The future of the publishing industry

The traditional music industry is on the verge of disappearing because iTunes, and then Spotify, contributed to a radical shift in audiences’ music consumption habits: from physical packages to digital-only ownership to cloud-based subscriptions.

In terms of movies and television shows, Kevin Spacey, who starred in Netflix’s own hit series “House of Cards,” spoke recently at a broadcasters summit in the UK about how the movie studios and cable TV channels are having the rug pulled from underneath them by online streaming services and audiences’ increasing preference for ongoing, complex character development.


Due to a multiplicity of financial and societal factors, deep character development falls beyond what Hollywood is willing to provide these days (and, to be fair, perhaps even beyond what a feature-length movie is able to deliver). TV series are best suited for that kind of storytelling, to speak nothing of the new behavior conditioned by the “anywhere, anytime” character of Internet services such as Amazon Instant Video and Netflix: We now binge on series, not wanting to wait for the following week to see what happens next.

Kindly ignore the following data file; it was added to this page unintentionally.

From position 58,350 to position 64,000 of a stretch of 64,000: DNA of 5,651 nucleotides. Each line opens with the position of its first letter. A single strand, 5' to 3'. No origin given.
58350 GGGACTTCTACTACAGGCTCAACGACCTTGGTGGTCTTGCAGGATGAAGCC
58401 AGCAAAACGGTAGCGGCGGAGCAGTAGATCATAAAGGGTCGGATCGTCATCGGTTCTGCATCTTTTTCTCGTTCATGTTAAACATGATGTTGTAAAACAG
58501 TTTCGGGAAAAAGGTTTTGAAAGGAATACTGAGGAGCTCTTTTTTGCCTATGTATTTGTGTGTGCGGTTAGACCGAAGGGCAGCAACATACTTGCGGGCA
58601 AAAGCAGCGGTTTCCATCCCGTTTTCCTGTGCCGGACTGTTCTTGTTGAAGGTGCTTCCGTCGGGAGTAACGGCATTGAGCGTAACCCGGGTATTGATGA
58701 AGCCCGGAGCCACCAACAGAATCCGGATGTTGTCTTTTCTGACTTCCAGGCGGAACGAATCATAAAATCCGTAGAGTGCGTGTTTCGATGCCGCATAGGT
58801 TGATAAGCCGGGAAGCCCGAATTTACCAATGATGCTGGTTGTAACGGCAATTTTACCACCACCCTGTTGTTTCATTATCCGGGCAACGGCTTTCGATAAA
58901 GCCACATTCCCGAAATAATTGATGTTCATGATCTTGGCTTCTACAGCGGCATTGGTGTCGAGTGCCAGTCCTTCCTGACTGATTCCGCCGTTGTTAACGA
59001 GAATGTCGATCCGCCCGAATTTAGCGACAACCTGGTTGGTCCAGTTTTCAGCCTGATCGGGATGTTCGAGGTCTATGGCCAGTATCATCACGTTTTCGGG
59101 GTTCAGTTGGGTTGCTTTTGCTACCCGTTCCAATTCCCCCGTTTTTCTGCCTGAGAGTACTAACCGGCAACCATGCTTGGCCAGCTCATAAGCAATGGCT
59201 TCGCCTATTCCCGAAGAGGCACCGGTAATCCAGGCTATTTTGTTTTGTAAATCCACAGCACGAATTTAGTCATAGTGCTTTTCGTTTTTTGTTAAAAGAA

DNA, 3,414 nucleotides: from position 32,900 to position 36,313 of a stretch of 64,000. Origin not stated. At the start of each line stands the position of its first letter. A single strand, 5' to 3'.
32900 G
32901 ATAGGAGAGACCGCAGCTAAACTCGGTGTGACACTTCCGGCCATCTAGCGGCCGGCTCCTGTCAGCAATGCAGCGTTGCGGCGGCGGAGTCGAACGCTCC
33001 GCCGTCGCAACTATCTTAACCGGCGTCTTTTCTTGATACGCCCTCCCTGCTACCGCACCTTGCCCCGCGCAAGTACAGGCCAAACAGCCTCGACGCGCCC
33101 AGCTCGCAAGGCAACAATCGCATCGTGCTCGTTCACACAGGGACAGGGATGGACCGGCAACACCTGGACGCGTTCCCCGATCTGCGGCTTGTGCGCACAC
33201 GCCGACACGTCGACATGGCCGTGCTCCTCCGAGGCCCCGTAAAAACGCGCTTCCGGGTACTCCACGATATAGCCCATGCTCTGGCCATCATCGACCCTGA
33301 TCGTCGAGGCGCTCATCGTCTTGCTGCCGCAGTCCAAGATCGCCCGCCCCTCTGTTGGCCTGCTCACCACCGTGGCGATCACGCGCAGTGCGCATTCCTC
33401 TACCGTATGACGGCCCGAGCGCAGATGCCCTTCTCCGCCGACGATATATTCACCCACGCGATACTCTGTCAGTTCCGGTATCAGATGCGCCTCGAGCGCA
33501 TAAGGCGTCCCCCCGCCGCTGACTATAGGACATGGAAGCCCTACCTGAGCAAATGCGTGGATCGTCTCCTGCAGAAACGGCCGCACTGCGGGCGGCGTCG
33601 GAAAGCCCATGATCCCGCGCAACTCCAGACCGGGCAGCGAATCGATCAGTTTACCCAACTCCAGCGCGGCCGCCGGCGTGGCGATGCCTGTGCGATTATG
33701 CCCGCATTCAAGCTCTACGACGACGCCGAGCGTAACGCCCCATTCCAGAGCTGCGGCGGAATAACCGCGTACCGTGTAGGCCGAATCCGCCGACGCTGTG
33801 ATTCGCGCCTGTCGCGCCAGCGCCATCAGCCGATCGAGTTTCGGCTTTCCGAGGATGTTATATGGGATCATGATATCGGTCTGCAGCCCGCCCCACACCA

Newspapers (and, to a lesser extent, magazines) have been struck the hardest by the ubiquitous availability of news and analysis on the Web. Their circulation figures have been plummeting for decades; but in the past few years, newspapers have suffered a vertiginous advertising decline that is affecting their quality of coverage and their adoption among young audiences.

Backing up this troubling diagnosis with research and figures no longer seems necessary, but here are three data points from “The State of the News Media,” published by The Pew Research Center’s Project for Excellence in Journalism (2012 numbers):


“[Newspaper] print advertising revenue is now just 45% of what it was in 2006. The growth in online ad revenue has been slow.”

“More than three-quarters of print classified revenue has been lost since 2000.”

“[Magazine] newsstand sales continued to decline for a fifth consecutive year. Single copies dropped about 8% compared to the same period last year.”

The recent and surprising purchase of the historic Washington Post newspaper by Amazon founder Jeff Bezos caused in the industry both deep nostalgic lamentations and earnest (if uneasy) hope, at a time when audiences have grown accustomed to getting their news from somewhere else.

In a recent interview, Bezos declared his belief in an upcoming “golden era” at the Washington Post. He knows the quality of the product and is ready to experiment to find out the best and most viable way forward for the journalistic enterprise. However, his optimism is not Pollyannish:

Jeff Bezos

Source: Smashing Magazine


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